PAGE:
Q. How is the plan structured?

A. There are three basic programs. The largest one will enable investors, partnered with the government, to buy whole loans from banks with FDIC financing in an auction process run by the banking regulator. The second would expand a securities loan program run by the Fed to enable firms holding certain mortgage- and asset-backed securities to pledge them as collateral for new loans to invest in these markets. In the third part, the Treasury would hire at least five asset managers to raise capital to buy distressed mortgage- and asset-backed securities. The Treasury would then match the private capital dollar-for-dollar and provide additional debt financing to boost buying power. The funds would compete in the open market to buy legacy securities.

Read the rest of this entry »


Phases of fear and elation in the VIX

March 18, 2009

Here we show a nice relationship between the VIX and the SPX.  While this is a commonly referenced pairing, many still challenge the value of using the VIX as a market indicator.  There are numerous ways too use the VIX and almost everyone has their own tweaks.  This chart shows a very clear inverse relationship with several distinct “phases” discernible in the value of the VIX.  These “phases” correlate well with the action in the SPX.  We have labled these phases “euphoria”, “fear” and “panic”.  We also included the 400 day moving average (equivalent to the 80 week) which we discussed previously in The Significance of the 400 day (80 week) moving average.  This bull/bear market reference point matches up very well with the action in the VIX, as the VIX moves into the “fear phase” just as the 400 day is coming under assault, before eventually breaking.  A final test of the 400 day from below, which we highlighted in late April 2008, was accompanied by one last dip into the “euphoria” zone for the VIX.  That was the “last chance” to get out before the drop gathered steam as the SPX then dropped over 50% in less than 12 months.

We added the notes on Bear Stearns and Citigroup for a consensus of the “expert” opinion at the time.

vixspx031809


Fed to purchase long term Treasuries

March 18, 2009

Release Date: March 18, 2009

For immediate release

Information received since the Federal Open Market Committee met in January indicates that the economy continues to contract.  Job losses, declining equity and housing wealth, and tight credit conditions have weighed on consumer sentiment and spending.  Weaker sales prospects and difficulties in obtaining credit have led businesses to cut back on inventories and fixed investment.  U.S. exports have slumped as a number of major trading partners have also fallen into recession.  Although the near-term economic outlook is weak, the Committee anticipates that policy actions to stabilize financial markets and institutions, together with fiscal and monetary stimulus, will contribute to a gradual resumption of sustainable economic growth.

In light of increasing economic slack here and abroad, the Committee expects that inflation will remain subdued.  Moreover, the Committee sees some risk that inflation could persist for a time below rates that best foster economic growth and price stability in the longer term.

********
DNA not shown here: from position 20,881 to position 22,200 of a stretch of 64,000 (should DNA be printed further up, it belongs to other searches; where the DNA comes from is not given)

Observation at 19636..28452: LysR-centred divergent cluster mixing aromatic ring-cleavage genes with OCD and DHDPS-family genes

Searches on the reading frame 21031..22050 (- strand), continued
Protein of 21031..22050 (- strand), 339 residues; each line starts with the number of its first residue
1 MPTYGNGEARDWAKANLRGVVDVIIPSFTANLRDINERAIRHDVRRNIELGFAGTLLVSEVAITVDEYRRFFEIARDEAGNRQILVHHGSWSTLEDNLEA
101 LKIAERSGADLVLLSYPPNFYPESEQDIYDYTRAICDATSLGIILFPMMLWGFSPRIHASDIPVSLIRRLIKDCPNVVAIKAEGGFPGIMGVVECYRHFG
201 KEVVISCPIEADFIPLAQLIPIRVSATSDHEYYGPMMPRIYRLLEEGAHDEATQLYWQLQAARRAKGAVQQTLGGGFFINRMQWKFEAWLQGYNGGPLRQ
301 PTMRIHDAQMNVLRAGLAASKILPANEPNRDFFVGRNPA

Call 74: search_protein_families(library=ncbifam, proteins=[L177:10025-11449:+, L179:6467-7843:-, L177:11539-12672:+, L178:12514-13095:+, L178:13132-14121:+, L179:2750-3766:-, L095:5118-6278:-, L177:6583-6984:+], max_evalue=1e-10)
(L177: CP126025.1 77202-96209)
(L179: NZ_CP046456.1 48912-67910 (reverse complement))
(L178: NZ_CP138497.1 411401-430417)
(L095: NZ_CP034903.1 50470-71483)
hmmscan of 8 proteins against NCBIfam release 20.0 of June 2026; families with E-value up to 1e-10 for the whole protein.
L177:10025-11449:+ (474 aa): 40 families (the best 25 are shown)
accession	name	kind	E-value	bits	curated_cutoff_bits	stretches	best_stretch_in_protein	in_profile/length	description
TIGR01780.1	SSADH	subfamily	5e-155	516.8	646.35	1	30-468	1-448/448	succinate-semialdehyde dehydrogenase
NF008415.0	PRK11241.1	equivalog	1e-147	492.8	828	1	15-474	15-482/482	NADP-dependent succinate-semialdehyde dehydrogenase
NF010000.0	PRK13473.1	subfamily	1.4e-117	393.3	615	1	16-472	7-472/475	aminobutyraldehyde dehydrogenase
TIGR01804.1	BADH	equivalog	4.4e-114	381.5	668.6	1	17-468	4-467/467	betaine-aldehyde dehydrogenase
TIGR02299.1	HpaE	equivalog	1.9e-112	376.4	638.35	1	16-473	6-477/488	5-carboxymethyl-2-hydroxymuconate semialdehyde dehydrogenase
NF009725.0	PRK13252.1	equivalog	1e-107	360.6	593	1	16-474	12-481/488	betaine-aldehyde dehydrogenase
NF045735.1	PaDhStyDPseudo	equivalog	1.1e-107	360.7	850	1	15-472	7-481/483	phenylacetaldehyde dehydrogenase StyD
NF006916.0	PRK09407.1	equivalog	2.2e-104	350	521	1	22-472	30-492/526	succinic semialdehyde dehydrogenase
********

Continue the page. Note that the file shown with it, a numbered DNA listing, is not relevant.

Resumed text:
In these circumstances, the Federal Reserve will employ all available tools to promote economic recovery and to preserve price stability.  The Committee will maintain the target range for the federal funds rate at 0 to 1/4 percent and anticipates that economic conditions are likely to warrant exceptionally low levels of the federal funds rate for an extended period.  To provide greater support to mortgage lending and housing markets, the Committee decided today to increase the size of the Federal Reserve’s balance sheet further by purchasing up to an additional $750 billion of agency mortgage-backed securities, bringing its total purchases of these securities to up to $1.25 trillion this year, and to increase its purchases of agency debt this year by up to $100 billion to a total of up to $200 billion.  Moreover, to help improve conditions in private credit markets, the Committee decided to purchase up to $300 billion of longer-term Treasury securities over the next six months.  The Federal Reserve has launched the Term Asset-Backed Securities Loan Facility to facilitate the extension of credit to households and small businesses and anticipates that the range of eligible collateral for this facility is likely to be expanded to include other financial assets.  The Committee will continue to carefully monitor the size and composition of the Federal Reserve’s balance sheet in light of evolving financial and economic developments.

Voting for the FOMC monetary policy action were: Ben S. Bernanke, Chairman; William C. Dudley, Vice Chairman; Elizabeth A. Duke; Charles L. Evans; Donald L. Kohn; Jeffrey M. Lacker; Dennis P. Lockhart; Daniel K. Tarullo; Kevin M. Warsh; and Janet L. Yellen.


Mortgage woes no longer just a “subprime thing”

March 5, 2009

Thursday March 5, 6:37 pm ET
By J.W. Elphinstone, AP Real Estate Writer

Delinquencies, foreclosures climb to almost 12 percent of US home loans in 4th quarter

NEW YORK (AP) — Foreclosures are spreading by epidemic proportions, expanding beyond a handful of problem states and now affecting almost 1 in every 8 American homeowners.

It’s an economic role-reversal: The economy, driven down by the collapse of the housing bubble, is causing the housing crisis to spread.

Figures released Thursday show that nearly 12 percent of all Americans with a mortgage — a record 5.4 million homeowners — were at least one month late or in foreclosure at the end of last year.

That’s up from 10 percent at the end of the third quarter, and up from 8 percent at the end of 2007. In addition, the numbers now include many once-qualified borrowers who took out fixed-rate loans.